When we habitually don’t use particular muscles or parts of muscles, other muscles get over used in compensation. This means that we develop habits and patterns of movement that create more strain in the over used muscles. This can lead to aches, pains, stiffness, headaches and tension. If left, these patterns can create wear and tear in the bones, known as arthritis. Stuck patterns of movement can also put more pressure on particular intervertebral discs or other joints, causing pain and an increased susceptibility to injury.
Unwinding Habitual Movement Patterns
Thankfully Hanna devised certain exercises and sequences to explore and discover areas of S-MA and to enable us to remove it through awareness and slow mindful movement. The practices are very accessible (mostly practiced lying down on the floor) and offer a gentle way of creating strength and resilience in the body. These practices are also very relaxing and soothing.
Somatics and Restorative Yoga
Holistic Somatics is a class based on Hanna Somatics practices with some restorative yoga practices and breath practices to help soothe and calm the nervous system further. These are ideal classes to choose if you are stiff, in pain, working with an injury or simply prefer to practice in a gentle, restful way.
Anatomy in Motion
An Anatomical Template for Movement Practice
Anatomy in Motion (AiM) devised by Gary Ward offers an incredible model for how the human skeletal structure moves in walking. By looking at how the body moves in walking we can work out what is moving as it should and what might be impeding the natural walking gait. Gary’s amazing work has revolutionised how I see movement and teach movement as it explains how the structures of the body move in relationship to each other in an ideal situation.
What The Foot?
Gard Ward’s book is called What the Foot? Although AiM offers a systematic approach to looking at the whole body in motion, there is a slight emphasis on the feet. This is because there are some misunderstandings about the biomechanics of the feet that have led to many movement puzzles to remain unsolved. Our feet are sadly ignored throughout our every day lives. Most days they are stuck in shoes, and even if barefoot, they only get to walk on flat surfaces. Each foot has 33 joints and 26 bones. Sadly, our feet do not get the diversity of movement they require to develop both mobility and flexibility. AiM is about waking up our feet and realising how we use (or don’t use) our feet affects how our structure moves all the way through up through the body. Yes the movement in the foot affects our ankles, knees, hips, spine, shoulders, elbows, wrists, neck and jaw.
AiM in Combination with Hanna Somatics
AiM and Hanna Somatics works very well together as their principles are similar and aligned. What Thomas Hanna calls Sensory Motor Amnesia (S-MA) Gary Ward calls “the dead zone”! Gary also recognises that certain areas of the body need to be “woken up” in order to get a better co-ordination of muscles and joints working together harmoniously. We need to create this balance around centre in all three planes of movement, in order to walk well, breathe well and live well. What AiM adds to the piece is the framework of how the skeleton moves in gait (called the flow motion model) and the standing work that is needed to integrate movements in joints of the feet, with movements in the spine and the other other joints in the body.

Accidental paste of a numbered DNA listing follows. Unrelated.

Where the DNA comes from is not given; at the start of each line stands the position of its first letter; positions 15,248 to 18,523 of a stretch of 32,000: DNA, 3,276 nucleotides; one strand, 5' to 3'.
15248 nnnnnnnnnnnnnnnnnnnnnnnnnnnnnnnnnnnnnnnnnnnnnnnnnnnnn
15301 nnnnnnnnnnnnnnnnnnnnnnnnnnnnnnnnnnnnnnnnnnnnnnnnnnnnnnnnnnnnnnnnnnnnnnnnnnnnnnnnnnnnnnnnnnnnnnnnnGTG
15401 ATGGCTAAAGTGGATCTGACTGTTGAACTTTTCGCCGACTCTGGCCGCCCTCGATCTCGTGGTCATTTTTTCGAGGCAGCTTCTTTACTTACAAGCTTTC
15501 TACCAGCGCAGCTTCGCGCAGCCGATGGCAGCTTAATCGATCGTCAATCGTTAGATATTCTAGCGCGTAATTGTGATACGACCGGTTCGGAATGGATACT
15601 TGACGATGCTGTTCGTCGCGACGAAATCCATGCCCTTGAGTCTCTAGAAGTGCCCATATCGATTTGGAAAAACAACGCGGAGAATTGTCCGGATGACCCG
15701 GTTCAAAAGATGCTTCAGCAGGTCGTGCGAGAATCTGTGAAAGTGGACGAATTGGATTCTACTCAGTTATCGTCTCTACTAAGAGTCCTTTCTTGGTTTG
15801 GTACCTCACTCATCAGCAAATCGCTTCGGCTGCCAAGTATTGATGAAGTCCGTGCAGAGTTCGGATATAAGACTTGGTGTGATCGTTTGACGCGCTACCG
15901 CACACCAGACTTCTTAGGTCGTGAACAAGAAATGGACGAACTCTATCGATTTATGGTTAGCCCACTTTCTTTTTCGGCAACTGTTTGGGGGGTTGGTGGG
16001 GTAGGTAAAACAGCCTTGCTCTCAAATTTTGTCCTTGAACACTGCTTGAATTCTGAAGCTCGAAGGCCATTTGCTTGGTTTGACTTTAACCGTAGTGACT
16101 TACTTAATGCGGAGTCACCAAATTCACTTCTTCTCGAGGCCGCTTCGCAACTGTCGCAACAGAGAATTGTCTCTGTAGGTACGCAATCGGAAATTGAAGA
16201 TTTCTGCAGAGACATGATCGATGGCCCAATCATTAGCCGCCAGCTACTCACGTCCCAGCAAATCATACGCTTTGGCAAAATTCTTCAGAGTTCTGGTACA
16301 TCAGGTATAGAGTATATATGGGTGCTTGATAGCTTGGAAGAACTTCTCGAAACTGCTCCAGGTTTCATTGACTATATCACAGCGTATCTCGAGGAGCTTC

Moving and Static Assessments
AiM work is assessment based, we will look at and track how your movement changes as you go through the practices that are relevant to your particular needs. First lesson is often totally assessment based. As Paul Chek a famous movement specialist has said: “unless you’re assessing, you’re guessing.” This more technical way of working is not suitable for everyone and works best with people who already have a movement practice, who are willing to do regular self-practice in a methodical, patient and curious manner. This type of practice will inspire your inner scientist! Perhaps even more so that yoga and somatics, AiM is for curious students who wish to participate fully in their own healing process, which includes doing regular home practice!
Online Meditation Class
Free Online Meditation Group- All Welcome!
Every Monday at 8am, students of Holistic Yoga gather to meditate together. This is an open group, suitable for those who are new to meditation or those who wish to practice in a group online with some gentle guidance.
We work with visualisations from the yoga, qigong and other traditions and also explore breath exercise for balance, energy and calm. We often work with practices that ground us, centre us and connect us to our soul and all that is. The meditations have both a calming and uplifting effect.
Join us! It’s a lovely way to start the week. 🙂
OK This All Sounds Great… Where Do I Start?
There are three choices of how to access Holistic Yoga classes online. Choose what suits you